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An historic map without Irish?


The historic map of Macroom will be launched at an event in the Town Hall on Monday.

The historic map of Macroom will be launched at an event in the Town Hall on Monday.

The historic map of Macroom will be launched at an event in the Town Hall on Monday.


ONE wonders at the sense possessed by those in authority in Cork County Council. This week an historic map, or heritage map, of Macroom was launched in Macroom Town Council. It’s a very colourful affair and well produced on most scores.

What strikes me as remarkable about the map, which is meant to celebrate the historic nature of the town, is its omission of the Irish language in its entirety.

Imagine it, an historic map of Macroom, a former garrison town located on the periphery of Gaeltacht Mhúscraí, and not a word of Irish in it.

The reason given for this when the matter was raised at the recent meeting of Macroom/Millstreet Municipal District Council was that there was uncertainty within the Council if the scheme it had agreed with the Gaeltacht Minister required it to produce all such material bilingually within the one cover.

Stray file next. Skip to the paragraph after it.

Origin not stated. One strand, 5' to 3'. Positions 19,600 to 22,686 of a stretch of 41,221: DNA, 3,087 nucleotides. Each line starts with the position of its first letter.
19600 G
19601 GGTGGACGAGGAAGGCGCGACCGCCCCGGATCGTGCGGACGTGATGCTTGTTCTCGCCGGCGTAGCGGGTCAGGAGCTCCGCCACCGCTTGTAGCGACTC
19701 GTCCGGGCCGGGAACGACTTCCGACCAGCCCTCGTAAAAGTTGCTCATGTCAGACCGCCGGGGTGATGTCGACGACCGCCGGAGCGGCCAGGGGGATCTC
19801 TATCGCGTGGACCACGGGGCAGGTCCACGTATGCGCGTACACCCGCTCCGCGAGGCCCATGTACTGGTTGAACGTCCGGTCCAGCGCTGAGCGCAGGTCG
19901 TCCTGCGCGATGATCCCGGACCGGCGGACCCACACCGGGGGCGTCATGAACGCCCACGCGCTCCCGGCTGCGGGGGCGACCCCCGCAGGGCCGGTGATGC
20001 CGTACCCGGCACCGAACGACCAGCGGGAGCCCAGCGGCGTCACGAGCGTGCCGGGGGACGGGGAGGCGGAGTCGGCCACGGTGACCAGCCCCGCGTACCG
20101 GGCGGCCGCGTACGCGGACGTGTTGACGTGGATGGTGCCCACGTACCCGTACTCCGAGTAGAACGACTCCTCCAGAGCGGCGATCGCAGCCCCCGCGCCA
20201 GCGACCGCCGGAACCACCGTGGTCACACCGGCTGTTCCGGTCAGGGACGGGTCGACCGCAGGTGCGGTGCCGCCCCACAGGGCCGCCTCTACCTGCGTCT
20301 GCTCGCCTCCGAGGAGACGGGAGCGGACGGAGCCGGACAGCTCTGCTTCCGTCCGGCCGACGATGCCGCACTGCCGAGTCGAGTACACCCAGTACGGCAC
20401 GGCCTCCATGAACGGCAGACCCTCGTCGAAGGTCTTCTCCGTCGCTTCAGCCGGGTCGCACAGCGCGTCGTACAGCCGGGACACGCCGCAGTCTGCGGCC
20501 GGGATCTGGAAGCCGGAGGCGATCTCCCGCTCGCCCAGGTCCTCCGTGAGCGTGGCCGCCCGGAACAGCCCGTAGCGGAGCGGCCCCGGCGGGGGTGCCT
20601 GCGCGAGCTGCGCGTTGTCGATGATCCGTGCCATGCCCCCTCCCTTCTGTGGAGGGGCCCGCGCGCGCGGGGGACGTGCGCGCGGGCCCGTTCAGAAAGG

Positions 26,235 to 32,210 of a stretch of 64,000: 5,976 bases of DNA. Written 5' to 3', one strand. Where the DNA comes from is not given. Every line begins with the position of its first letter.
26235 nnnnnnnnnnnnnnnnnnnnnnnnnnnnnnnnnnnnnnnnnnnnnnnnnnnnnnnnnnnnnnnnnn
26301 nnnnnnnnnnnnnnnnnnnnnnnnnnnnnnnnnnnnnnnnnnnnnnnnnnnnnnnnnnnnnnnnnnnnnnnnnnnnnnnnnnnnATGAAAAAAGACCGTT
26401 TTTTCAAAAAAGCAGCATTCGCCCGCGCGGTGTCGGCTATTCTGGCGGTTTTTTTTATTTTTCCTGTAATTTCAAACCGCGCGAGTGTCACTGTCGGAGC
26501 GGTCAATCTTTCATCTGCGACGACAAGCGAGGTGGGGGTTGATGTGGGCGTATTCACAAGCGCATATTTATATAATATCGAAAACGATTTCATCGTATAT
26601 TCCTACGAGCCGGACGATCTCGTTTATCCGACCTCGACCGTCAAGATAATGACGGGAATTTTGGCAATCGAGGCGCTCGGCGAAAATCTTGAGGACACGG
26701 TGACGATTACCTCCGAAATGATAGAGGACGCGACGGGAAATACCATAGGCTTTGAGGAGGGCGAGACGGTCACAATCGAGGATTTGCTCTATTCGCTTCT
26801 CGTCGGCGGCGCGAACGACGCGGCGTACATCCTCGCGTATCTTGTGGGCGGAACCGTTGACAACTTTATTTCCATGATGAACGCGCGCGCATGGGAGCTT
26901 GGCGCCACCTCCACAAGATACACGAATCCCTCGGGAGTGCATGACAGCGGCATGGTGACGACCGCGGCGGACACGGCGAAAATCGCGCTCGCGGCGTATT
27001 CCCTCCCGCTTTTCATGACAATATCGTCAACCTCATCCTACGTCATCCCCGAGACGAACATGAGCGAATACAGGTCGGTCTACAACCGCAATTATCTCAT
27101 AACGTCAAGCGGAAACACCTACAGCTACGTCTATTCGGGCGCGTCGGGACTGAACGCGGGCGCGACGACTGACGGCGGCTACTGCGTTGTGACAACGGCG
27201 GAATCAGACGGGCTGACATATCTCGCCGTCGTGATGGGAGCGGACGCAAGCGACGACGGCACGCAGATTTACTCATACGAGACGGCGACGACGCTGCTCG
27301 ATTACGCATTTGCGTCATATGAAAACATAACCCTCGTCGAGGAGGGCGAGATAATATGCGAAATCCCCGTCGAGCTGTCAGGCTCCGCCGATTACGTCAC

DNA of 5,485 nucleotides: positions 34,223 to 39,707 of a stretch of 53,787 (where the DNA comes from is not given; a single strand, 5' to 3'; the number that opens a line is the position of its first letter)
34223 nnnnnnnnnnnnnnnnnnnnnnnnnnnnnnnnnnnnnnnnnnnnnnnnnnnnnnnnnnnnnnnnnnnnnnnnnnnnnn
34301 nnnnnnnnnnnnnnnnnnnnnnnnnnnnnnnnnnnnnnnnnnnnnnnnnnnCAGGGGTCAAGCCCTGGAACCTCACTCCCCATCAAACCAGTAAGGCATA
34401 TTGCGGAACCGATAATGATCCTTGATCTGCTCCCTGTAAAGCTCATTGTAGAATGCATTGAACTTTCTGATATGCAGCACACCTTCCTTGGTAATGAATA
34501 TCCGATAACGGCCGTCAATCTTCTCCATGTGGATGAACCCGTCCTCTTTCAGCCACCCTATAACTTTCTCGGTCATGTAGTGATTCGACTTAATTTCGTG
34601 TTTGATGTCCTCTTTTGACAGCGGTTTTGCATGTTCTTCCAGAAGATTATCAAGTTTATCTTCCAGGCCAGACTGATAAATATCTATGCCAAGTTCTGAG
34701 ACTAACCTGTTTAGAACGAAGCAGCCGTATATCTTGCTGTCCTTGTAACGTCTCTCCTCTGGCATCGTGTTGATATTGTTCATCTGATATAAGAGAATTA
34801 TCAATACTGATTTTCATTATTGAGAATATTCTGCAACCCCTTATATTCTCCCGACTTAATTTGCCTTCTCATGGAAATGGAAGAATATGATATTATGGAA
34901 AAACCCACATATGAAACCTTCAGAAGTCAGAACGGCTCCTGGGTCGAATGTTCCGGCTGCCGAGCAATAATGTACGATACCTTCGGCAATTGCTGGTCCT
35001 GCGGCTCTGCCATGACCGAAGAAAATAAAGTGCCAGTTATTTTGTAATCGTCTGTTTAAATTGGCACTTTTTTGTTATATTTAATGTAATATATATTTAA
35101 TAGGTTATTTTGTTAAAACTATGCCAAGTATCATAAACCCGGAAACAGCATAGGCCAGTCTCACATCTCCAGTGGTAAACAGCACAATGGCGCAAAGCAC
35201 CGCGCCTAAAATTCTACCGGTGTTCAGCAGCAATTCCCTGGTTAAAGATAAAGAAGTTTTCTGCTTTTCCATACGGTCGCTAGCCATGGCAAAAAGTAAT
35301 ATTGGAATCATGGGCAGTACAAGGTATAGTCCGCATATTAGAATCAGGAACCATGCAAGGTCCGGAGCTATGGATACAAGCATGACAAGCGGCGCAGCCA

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The scheme, which is still in force, places this duty on the Council: All new Information Leaflets, Brochures & Application Forms produced by the local authorities shall be fully bilingual within the one cover from the commencement of the scheme.

By any standard a map, even an historic map, is an information leaflet. It should be made available bilingually.

For the avoidance of doubt, I have made an official complaint to An Coimisinéir Teanga to get the official verdict on the matter.

There are other considerations, however, which Cork County Council should bear in mind. Macroom is a candidate to become a Gaeltacht Service Town, which would entitle it to a yearly grant of around €80,000 to employ an Irish Language Development Officer. This is to create a better relationship with Gaeltacht Mhúscraí and to ensure services in the town are available in Irish and in English.

It would be a marvellous fillip to the town, already on the verge of a boomtime thanks to the imminent opening of the N22 bypass, if it were to become a Gaeltacht service town. Recognition and promotion of the Irish language would also add immensely to the town’s attraction for tourists. Déan an rud ceart. Do the right thing!